Developing material during a songwriting project with CLS at St Joseph
Developing material during a songwriting project with CLS at St Joseph’s Hospice, Hackney

This first project was followed by two more in 2016 and 2017, focussing on two separate groups of Primary/Middle and Adolescent students. These two groups shared some material and came together for the final performances. Through the three projects, we began to build a bank of new songs and arrangements for young people and string quartet. It seemed to make sense to begin creating an accessible legacy songbook and audio resource for continued practical music-making and listening in the future.

Since then, funds have been successfully raised by the brilliant CLS team for 18 new projects over the next three years. There are also lots of exciting ideas for collaborating across sites, linking into the CLS seasonal programme and potentially creating a permanent audio and songbook legacy at the hospital museum.

It’s been a pleasure and a privilege working at Bethlem and Maudsley Hospital School. The staff and young people have been an inspiration and it’s a joy to witness the tangible effects of the work come to life. The positive changes to personal confidence, teamwork, cohesion and behaviour have been marked alongside some truly wonderful creativity and memorable, moving performances.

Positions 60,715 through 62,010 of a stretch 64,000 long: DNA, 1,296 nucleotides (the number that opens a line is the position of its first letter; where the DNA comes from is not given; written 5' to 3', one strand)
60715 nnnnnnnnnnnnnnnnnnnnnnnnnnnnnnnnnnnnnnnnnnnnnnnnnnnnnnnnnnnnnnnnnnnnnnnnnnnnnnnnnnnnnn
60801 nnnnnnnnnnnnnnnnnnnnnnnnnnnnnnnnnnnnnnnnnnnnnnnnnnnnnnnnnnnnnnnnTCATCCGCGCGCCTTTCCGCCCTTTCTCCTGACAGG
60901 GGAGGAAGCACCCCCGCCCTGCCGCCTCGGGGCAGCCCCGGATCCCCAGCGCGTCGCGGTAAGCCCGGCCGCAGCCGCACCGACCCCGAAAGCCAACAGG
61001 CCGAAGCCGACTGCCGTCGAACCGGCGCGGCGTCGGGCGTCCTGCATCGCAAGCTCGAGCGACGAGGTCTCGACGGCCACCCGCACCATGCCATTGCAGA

Header photo: John K Miles © Maisie Hill

Due to safeguarding issues, it has not been possible to show images of Bethlem and Maudsley Hospital School students.

About the author

John K Miles has composed numerous scores for film and television and written prolifically for theatre, jazz groups, world music ensembles and the classical concert hall.

Concert commissions include On Golden Cap written for the opening of the Olympic Sailing in 2012, The Choice written to open the 2014 Bath International Music Festival and Carnival Suite written for the City of London Sinfonia and Children’s Ensemble, published by Charanga and Music Sales in 2015. His latest work, The Wish, was premiered by the City of London Sinfonia in 2017 and is due to go on tour in 2018.

Commissioned by Orchestras Live and The Mix (Luton Music Hub), The Wish was conceived as a brand new Young Person’s Guide to the Orchestra and developed by John K Miles and specialist music leader, Claire Henry

John has led myriad composition projects and workshops for many leading arts organisations including the London Philharmonic Orchestra, City of London Sinfonia, ENO, Britten Sinfonia, the Roundhouse, Sinfonia Viva and New Dimensions. He is a visiting professor at the Guildhall School of Music and Drama.